You're getting warmer
Niagara Falls City Councilman Paul A. Dyster has shown he will go to any lengths to keep city government running smoothly.
Councilman Charles A. Walker took the chairman's seat at Tuesday's Council meeting, explaining that Chairwoman Frances M. Iusi wouldn't make the 4 p.m. meeting because she was stuck in Florida. Her flight had been canceled, but she was trying to get back for the 7 p.m. session, Walker said.
Dyster thought that sounded a little suspicious.
"I think I should go down there and check on that," Dyster said.
Council members expressed reservations last week about how the city will fare under the new joint Niagara Tourism and Convention Corp., which is intended to replace the city's Convention & Visitors Bureau and Niagara County Tourism Department.
At issue was the apparent lack of funding sources to augment the $900,000 the city collects in bed taxes and another $300,000 expected to come from the rest of the county. Initially, the budget was projected to be $3 million. Concerns also were raised over the fate of the bureau's 14 employees.
"One of my fears is the people who worked there for years were going to be sacrificed for the new team," said Councilman Vince V. Anello. "All the new team will have is the shirts."
Dyster also was concerned that the city may lose some of the expertise longtime bureau staffers have gained. He cited the departure of former bureau and Convention & Civic Center staffer John Oliver to become executive director of the Erie, Pa., Convention and Visitors Bureau.
Oliver returned to town for a Niagara University reunion last month and reported things are happening in Erie. Among them, he said, is development of a new water theme park that, given its location in a Northeastern city, officials have decided to build indoors.
He was able to speak from experience about what happens to outdoor parks of that kind.
In praise of razing raises
Dyster was grateful to department heads for their offer to forgo raises Elia's budget proposed for them.
"That makes our life easier," Dyster said.
City Controller Maria C. Brown said the move would save $35,699.
That's enough, or nearly enough, to save one snowplow driver, cop or firefighter.
Brown said the department heads' offer doesn't apply to Police Chief Christopher J. Carlin, whose raises are dictated by state law, or Library Director Betty Babanoury, who is under the authority of the Library Board. The offer also did not include other exempt employees, such as city lawyers, human resources staffers or confidential secretaries. The Council will have to decide those increases on an individual basis.
Viva Tim Horton's!
During a Council discussion of an unrelated issue, Lockport Alderwoman Phyllis J. Green suddenly announced, "I went to the conference yesterday and it was very interesting."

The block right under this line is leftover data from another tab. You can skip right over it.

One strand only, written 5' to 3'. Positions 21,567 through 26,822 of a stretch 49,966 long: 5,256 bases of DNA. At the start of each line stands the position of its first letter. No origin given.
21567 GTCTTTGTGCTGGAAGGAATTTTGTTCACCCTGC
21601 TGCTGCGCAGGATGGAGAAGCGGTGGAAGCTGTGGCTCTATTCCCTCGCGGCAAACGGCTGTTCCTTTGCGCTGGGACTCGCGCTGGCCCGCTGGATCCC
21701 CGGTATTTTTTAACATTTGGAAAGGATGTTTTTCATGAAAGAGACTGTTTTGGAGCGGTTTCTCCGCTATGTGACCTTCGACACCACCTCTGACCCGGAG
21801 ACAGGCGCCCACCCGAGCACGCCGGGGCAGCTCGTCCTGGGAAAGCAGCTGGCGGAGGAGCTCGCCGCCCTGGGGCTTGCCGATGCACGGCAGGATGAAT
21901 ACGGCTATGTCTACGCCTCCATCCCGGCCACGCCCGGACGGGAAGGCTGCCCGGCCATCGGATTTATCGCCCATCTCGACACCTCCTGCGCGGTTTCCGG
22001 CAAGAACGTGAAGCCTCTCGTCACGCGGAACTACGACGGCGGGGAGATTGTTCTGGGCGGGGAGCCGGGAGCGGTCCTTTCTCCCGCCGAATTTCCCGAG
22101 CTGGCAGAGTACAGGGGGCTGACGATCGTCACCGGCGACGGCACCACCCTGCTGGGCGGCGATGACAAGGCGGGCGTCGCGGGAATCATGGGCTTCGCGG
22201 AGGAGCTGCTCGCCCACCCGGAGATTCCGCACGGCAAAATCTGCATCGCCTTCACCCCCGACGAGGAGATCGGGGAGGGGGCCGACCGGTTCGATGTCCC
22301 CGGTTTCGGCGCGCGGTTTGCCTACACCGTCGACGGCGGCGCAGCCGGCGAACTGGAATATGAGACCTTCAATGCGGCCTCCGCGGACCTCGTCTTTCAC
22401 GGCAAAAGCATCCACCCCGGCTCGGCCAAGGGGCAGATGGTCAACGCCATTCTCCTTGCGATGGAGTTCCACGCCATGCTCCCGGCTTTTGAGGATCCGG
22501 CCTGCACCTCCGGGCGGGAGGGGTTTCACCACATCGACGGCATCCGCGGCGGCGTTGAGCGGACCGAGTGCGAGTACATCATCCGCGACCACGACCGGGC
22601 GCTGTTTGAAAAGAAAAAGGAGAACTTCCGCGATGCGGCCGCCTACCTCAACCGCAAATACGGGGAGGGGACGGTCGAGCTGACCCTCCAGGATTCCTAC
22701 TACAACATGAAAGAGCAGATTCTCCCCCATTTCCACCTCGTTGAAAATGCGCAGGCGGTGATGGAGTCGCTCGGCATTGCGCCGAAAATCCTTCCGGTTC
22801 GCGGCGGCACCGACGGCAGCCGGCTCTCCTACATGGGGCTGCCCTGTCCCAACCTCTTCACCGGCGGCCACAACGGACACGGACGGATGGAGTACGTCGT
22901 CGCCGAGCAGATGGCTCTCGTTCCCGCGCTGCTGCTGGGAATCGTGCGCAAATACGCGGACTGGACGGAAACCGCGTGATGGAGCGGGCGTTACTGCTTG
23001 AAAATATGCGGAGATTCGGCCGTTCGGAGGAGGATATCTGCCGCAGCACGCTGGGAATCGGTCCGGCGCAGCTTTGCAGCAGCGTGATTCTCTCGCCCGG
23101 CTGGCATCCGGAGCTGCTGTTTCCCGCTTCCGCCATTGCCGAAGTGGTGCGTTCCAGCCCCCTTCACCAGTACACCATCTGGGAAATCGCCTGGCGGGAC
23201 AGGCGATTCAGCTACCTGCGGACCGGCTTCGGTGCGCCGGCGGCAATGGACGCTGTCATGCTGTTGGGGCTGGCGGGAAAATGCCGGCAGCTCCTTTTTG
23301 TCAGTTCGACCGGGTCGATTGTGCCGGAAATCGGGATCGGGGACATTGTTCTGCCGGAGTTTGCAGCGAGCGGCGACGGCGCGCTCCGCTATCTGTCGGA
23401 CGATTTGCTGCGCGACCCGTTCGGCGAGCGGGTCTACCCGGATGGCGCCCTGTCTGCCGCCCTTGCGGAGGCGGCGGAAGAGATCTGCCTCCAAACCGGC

Her colleagues were baffled. "What was it?" asked Blackley.
"A police conference," said Green, R-2nd Ward.
"Where was it?" asked Blackley.
"Delphi," answered Green. "Just because you don't read your mail . . ."
Green went on to describe the event. She said although a light breakfast was offered, everyone had to leave for lunch.
"They served coffee and doughnuts but they didn't serve lunch?" asked Mullaney.
"It was a police conference," explained Alderman Scott R. Elliott, who as a sheriff's department juvenile investigator is allowed to make jokes about the police.
Funny, if it weren't true
Another amazing tale from the off-kilter world of Niagara County government.
Last week, the County Legislature's Human Resources Committee authorized the cancellation of a contract extension with Hatch Leonard Naples, a Buffalo firm that had been handling claims administration for the county's property and casualty insurance, risk management consulting and insurance brokerage services.
Risk Manager Wayne L. Salen said he thought the county was spending too much and said Hatch Leonard Naples was collecting both a flat fee and a commission, which he felt was improper.
But more than that, "It's a three-year contract extension to a contract that doesn't exist," Salen said.
He said neither the county nor the firm has any record of the contract that the County Legislature voted to extend in late 2000, although Hatch Leonard Naples had been working for the county before that date.
At Tuesday's North Tonawanda Common Council workshop, the topic was the increasing problem of deer overpopulation, and everybody had a tale to tell.
Council President Catherine Schwandt told the Council that one of her neighbors recently had a deer get stuck in the family's hockey net.
Mayor David Burgio expressed his annoyance over deer "eating everything I've got in my garden," but "they don't eat weeds, unfortunately. Tell people to grow more weeds."
Finally, 3rd Ward Alderman Brett Sommer said what many were thinking: "Well, at least Ed Belbas is doing his part."
On election night, after losing the race for assemblyman from 140th District to incumbent Robin Schimminger, D-Kenmore, Edward Belbas Jr. hit a deer with his car.
"The deer wasn't hurt, was it?" asked City Clerk Thomas Jaccarino.
"I'm only kidding," he added.